Silicon Valley IT companies sued the US government for refusing an H-1B visa by Indian professionals


The Silicon Valley-based IT company has tried to refuse to file a lawsuit against the US government about India’s most sought-after H-1B visa, refusing to be “arbitrary” and calling “clear misuse of policy.” Xterra’s solution argues in terms of the US Office of Citizenship and Immigration (USCIS) mistakenly rejecting an H-1B visa for Praharsh Chandra Sai Venkata Anisetty, 28, who is employed as a business systems analyst.

The H-1B company petition on behalf of Anisetty is refused on the grounds that the proposed step cannot be considered as an H-1B specialization, according to the claim. “Refusal is not supported by substantive evidence in records, unlike established and arbitrary legal precedents, changes and makes clear abuse of authority,” the company said, calling on the North California District district court to override USCIS orders.

An H-1B visa is a non-immigration visa that allows US companies to hire foreign workers in special jobs that require theoretical or technical expertise. Technology companies rely on employing tens of thousands of employees each year from countries such as India and China. The most sought visa has a maximum of 65,000 visas per fiscal year per year, as stated by the US Congress. The first 20,000 applications submitted to beneficiaries with a Masters degree or higher than the US are excluded from the upper limit. Anisetty has a bachelor’s degree in engineering (electronics and communication) and a master’s degree in information technology and management from the University of Texas at Dallas.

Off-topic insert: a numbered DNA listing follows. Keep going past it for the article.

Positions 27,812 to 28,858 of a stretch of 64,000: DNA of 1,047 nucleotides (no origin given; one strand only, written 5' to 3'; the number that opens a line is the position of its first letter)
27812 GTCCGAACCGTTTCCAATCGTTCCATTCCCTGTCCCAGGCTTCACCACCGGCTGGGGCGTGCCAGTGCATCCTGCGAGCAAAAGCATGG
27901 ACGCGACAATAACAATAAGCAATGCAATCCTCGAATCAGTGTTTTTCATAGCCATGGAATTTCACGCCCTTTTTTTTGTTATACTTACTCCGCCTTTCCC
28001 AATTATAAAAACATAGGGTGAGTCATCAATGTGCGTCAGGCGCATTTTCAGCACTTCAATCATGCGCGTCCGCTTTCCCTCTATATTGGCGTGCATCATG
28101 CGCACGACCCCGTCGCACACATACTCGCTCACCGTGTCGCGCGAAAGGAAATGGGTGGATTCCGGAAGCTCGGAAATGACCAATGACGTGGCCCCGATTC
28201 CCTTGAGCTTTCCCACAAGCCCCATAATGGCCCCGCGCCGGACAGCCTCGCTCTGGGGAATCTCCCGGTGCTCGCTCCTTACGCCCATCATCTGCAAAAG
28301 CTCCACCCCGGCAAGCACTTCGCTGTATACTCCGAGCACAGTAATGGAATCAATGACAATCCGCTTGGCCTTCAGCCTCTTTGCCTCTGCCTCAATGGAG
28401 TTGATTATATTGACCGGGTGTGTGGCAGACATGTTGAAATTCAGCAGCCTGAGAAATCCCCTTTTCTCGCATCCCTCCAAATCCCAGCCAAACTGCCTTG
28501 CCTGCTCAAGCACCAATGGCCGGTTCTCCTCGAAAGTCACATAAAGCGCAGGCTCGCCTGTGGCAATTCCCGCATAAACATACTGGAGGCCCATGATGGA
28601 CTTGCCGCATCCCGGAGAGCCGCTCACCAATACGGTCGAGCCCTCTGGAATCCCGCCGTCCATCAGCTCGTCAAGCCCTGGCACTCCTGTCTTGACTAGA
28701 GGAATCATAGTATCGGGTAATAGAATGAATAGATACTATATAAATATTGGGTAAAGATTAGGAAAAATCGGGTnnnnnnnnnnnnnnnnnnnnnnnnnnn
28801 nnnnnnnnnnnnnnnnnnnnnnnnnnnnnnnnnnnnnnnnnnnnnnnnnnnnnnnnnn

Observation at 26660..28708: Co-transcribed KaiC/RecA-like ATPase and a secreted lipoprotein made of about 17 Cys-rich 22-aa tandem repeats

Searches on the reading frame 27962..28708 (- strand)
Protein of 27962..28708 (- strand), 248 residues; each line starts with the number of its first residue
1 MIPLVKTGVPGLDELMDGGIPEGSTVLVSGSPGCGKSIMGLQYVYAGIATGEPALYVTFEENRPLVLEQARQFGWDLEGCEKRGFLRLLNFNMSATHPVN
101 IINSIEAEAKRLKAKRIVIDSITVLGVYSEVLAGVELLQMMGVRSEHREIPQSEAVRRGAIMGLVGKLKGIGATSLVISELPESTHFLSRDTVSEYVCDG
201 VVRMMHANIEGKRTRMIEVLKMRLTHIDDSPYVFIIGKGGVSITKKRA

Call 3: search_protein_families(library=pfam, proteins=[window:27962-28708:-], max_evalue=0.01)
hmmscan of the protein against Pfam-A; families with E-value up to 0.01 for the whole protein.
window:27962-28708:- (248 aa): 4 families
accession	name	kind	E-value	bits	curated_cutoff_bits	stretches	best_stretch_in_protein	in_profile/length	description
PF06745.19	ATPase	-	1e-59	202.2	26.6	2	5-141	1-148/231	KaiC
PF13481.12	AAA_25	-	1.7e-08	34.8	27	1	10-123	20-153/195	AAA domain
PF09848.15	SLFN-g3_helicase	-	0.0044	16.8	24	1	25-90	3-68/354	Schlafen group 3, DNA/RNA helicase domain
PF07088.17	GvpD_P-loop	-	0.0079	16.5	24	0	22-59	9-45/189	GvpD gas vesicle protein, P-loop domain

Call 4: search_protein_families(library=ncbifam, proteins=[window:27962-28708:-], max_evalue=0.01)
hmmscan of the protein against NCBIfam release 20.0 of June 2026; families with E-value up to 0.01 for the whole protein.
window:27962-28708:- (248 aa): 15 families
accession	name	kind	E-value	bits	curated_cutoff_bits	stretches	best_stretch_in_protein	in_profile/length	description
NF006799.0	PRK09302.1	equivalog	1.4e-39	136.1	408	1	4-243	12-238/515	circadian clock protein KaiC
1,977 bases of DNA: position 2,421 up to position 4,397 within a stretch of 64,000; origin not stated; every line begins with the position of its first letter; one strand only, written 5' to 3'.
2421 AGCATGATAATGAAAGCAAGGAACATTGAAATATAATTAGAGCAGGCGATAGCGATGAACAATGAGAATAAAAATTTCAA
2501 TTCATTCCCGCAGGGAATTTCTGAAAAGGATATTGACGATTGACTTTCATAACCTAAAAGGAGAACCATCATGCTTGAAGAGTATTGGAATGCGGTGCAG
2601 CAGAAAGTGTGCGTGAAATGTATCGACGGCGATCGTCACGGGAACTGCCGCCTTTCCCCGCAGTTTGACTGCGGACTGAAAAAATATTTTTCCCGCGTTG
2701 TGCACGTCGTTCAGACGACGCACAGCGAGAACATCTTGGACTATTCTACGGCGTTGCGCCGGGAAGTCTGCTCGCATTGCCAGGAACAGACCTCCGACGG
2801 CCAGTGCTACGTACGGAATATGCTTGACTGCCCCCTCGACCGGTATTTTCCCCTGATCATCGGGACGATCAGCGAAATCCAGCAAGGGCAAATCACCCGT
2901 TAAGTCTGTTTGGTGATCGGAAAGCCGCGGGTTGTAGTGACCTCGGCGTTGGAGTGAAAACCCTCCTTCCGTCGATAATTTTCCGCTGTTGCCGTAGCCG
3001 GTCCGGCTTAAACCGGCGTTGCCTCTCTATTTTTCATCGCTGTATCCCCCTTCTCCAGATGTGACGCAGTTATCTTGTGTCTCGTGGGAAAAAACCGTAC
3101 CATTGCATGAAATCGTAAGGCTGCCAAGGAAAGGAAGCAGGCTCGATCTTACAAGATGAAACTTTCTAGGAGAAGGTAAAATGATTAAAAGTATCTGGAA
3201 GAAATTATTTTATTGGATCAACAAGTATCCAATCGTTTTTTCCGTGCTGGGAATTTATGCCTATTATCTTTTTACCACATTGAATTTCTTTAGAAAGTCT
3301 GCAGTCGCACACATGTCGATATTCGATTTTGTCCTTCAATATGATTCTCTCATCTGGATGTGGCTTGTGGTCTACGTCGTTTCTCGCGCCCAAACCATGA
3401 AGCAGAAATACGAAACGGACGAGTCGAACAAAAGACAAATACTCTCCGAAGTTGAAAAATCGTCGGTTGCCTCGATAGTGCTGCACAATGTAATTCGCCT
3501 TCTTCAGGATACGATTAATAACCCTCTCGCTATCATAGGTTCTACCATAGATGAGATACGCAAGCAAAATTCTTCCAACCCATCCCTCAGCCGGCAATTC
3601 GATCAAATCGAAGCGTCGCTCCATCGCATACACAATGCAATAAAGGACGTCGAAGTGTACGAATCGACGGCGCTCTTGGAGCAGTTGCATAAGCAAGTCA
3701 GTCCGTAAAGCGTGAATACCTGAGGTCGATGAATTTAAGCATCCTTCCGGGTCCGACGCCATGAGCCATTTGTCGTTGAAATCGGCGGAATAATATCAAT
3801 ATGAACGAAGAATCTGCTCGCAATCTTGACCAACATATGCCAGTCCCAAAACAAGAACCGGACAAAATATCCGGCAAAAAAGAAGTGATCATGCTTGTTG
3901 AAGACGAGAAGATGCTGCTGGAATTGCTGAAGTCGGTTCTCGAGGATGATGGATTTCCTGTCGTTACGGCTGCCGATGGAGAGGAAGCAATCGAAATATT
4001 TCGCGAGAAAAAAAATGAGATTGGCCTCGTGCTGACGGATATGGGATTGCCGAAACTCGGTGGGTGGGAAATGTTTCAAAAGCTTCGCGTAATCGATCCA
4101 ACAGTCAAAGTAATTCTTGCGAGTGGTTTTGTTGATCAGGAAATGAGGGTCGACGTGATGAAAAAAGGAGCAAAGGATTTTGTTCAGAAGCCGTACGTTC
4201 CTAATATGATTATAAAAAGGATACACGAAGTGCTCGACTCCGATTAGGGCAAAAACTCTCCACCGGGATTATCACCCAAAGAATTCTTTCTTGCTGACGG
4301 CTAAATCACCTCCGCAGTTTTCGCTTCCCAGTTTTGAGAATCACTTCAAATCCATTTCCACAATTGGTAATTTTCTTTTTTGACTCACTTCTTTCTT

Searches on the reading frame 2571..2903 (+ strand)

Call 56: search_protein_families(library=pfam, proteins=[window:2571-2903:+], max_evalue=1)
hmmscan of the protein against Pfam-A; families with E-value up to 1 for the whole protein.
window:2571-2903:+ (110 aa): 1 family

He currently has a legal H-4 dependency status by his wife, who is the main recipient of claim H-1B. From 2014 to 2016, Anisetty has a valid F-1 non-immigrant status as a student enrolled in the Master of Information Technology and Management program at the University of Texas. Then, he participated in training for employment training programs for jobs with established curricula in the form of cooperative education programs offered by employers through agreements with students regarding F-1 sponsorship.

The company claims that Anisetty’s current position as a business system analyst fulfills one or more specific criteria for H-1B. “The USCIS decision on February 19, 2019, rejected the Hterra H-1B petition, submitted on behalf of Anisetty, arbitrary, changeable, misuse of power and not in accordance with the law,” the lawsuit said. USCIS did not explain why, although there is plenty of evidence to document Xterra in his request for evidence that Anisetty’s position as a business analyst fulfilled the four criteria for special work, she Xterra refused to change Anisetty’s status to petition the main beneficiaries of the petition. H-1B petition.

The company claims that USCIS has acted arbitrarily and unexpectedly determined that the position offered by the Indian profession does not meet the criteria that “a bachelor’s degree or higher or equivalent is usually the minimum requirement for entry into employment”.

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